I looked at it again and it looks like it may have been some form of windowboxing. Iimagine this is probably part of the movie, but it could be like so me cartoons where they windowbox the credits, and take away the windowbox afterwards.
Sure it would look silly, but it would look silly because of a deficiency in the hardware, not the software. For a non-widowboxed transfer, the credits are present on the disc in their entirety; it's not a software problem that some display devices can't properly display the full image. I don't think it's a good idea to dumb-down software (as when windowboxing the credits sequence) to alleviate a problem inherent to a particular piece of hardware. The superior solution would be to avoid problematic hardware. If seeing the very edges of the image is that vital to you, that means buying a display device with minimal overscan.
Hmm, yeah work to circumvent a deficiency on the end of a $15 piece of software, or force people to invest hundreds, if not over a thousand, of dollars to alleviate the problem. Dude, I'm not following you at all...
The point is, there is no deficiency in non-windowboxed software. The price is irrelevant. A DVD does not need to be windowboxed in order for its opening titles to be present in their entirety.
If spending hundreds or thousands of dollars on a display device is such a big deal (and it certainly is), and if seeing the entire image without the slightest bit of cropping is very important to you (which appears to be the case, based on your posts here), then one imagines that you would check to ensure that any TV or projector you buy meets your high standards before spending that much money on a device that might have an extreme amount of overscan.
It's completely unreasonable for you to expect every piece of software to be tailored especially to you and your defective hardware. It effectively punishes everyone who had the thoughfulness to buy a TV whose display they were satisfied with, just because you didn't have the forethought to check for an issue that apparently is so important to you, before blowing thousands on a display you aren't happy with.
If hardware with notable overscan was the exception and not the rule in the current home electronics environment (I refer not only to sets in store but those already plugged in across millions of homes throughout the U.S.), I might agree with you.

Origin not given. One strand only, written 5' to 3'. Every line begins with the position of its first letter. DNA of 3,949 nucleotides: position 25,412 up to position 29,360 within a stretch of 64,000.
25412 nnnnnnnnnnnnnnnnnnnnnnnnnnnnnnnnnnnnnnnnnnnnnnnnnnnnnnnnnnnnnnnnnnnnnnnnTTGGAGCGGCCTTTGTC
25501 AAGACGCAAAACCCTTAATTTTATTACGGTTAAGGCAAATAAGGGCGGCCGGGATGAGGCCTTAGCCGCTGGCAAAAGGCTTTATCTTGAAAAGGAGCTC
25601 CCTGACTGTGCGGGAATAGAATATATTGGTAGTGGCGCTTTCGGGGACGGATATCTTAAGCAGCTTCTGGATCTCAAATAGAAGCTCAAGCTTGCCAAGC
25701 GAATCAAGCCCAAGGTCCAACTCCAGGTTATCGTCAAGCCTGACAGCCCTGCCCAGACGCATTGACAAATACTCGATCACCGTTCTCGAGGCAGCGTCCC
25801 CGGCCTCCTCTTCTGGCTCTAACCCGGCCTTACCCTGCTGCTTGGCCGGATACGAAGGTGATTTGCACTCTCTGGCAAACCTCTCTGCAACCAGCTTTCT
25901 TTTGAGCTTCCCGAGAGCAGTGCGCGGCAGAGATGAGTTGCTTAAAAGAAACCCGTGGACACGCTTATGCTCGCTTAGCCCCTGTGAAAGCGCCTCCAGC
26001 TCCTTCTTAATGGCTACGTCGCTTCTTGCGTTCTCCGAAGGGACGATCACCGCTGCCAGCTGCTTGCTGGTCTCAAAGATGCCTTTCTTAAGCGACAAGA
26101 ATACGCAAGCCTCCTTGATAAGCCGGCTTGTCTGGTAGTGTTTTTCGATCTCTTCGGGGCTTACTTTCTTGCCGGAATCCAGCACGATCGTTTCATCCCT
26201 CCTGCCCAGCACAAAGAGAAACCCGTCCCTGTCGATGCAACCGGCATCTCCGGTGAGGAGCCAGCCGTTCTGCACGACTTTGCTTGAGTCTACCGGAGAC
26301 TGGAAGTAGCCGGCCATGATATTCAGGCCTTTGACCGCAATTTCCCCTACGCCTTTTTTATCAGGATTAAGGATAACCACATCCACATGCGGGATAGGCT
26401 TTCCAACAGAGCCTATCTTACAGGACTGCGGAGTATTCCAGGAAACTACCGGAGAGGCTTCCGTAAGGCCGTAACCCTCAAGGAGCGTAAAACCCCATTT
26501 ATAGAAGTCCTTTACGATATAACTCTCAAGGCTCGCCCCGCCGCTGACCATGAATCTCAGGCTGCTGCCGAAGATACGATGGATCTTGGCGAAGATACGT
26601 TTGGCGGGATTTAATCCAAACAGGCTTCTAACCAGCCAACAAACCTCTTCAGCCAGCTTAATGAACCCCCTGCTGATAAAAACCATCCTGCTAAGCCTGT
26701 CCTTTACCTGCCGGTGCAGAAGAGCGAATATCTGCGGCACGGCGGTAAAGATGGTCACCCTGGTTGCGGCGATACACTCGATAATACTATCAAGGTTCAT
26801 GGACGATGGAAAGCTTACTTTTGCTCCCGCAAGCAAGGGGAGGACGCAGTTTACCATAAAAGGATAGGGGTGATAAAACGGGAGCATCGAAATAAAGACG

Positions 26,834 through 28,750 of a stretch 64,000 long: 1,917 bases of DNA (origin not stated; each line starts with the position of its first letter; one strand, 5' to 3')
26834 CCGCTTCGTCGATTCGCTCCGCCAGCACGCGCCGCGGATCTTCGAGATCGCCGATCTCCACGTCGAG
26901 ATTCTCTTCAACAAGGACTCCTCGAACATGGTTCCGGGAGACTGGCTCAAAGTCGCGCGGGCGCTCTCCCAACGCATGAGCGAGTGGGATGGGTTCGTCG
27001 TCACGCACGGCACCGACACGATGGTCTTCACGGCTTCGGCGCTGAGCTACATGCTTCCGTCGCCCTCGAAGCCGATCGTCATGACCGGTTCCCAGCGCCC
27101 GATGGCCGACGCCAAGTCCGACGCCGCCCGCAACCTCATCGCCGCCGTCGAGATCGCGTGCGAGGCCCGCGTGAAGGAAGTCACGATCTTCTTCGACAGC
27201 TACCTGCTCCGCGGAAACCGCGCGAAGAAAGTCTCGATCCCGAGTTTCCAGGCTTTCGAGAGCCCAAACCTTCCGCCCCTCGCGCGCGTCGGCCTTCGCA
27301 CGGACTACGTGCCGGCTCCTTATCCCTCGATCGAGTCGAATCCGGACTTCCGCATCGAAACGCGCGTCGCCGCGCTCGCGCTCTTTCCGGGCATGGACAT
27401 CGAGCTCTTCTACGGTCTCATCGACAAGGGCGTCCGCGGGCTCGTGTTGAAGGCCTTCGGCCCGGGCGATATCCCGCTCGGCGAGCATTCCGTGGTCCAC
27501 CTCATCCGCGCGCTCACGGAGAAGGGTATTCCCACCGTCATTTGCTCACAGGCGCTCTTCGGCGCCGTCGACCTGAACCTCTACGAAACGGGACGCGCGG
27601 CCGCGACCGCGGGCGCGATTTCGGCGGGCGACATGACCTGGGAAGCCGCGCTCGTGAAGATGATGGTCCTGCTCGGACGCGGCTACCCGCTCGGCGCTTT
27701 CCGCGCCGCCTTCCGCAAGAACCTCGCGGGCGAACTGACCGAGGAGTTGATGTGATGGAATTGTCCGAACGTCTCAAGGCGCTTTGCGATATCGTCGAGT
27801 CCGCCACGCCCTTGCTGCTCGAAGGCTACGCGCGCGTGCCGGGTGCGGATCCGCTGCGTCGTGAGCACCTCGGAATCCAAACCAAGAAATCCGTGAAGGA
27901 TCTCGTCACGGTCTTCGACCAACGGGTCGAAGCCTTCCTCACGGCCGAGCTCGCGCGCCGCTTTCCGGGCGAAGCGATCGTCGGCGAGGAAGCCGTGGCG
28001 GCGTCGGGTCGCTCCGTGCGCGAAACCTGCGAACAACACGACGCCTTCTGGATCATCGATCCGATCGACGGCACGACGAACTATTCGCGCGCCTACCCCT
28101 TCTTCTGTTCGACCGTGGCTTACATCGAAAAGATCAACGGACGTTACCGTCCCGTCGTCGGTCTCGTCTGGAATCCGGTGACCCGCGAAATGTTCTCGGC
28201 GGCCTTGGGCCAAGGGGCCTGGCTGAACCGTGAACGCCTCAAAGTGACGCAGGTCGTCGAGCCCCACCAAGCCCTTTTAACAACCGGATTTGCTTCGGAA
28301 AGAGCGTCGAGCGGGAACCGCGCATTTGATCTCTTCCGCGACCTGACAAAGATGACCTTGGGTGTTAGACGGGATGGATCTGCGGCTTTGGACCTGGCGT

Part of her name was cut off on the last widescreen DVD, as well. The overscan, I guess. I imagine that's why they slightly changed the aspect ratio of the opening credits for the new 'rockin rydell' DVD.
I think part of the issue would be claiming overscan to be a "deficiency" in the hardware. I don't care for it myself, but obviously it was intended to be part of the product, so those who design and manufacture televisions would certainly disagree with the description.
Overscan is designed into TV sets to cope with cable television. A certain amount of overscan has been present at least since the early days of colour ; it's technically "internally-generated blanking", and its purpose is to prevent the colour burst from leaking yellow-green into the picture. Broadcast TV stations have always (or, before the days of DTV, did always) transmitted a very clean signal, because the FCC rode them about it, and as a result TVs would usually be adjusted only for a little bit of overscan, to hide changes in the picture size due to poor regulation in the high-voltage supply. Beginning in the 1970s, however, more and more Americans got CATV service, which include lots of non-broadcast channels, which are often fed with substandard equipment sets. The use of, for instance, "industrial" U-Matic VCRs as sources, and other similar tricks, lead to there being a lot of "garbage" in the form of bending and flagging at the top and bottom of the screen, tearing at the edges, and so forth. People thought the problem was with their TVs, and complained to the manufacturers. The manufacturers, therefore, simply increased the degree of "internally-generated blanking" to hide the picture edges where the garbage was.
Not to mention that protecting content for overscan has been enshrined in the whole production chain via "safe area" markers. These can be found in camera viewfinders, on-set monitors, and every non-linear editing system around, among other places.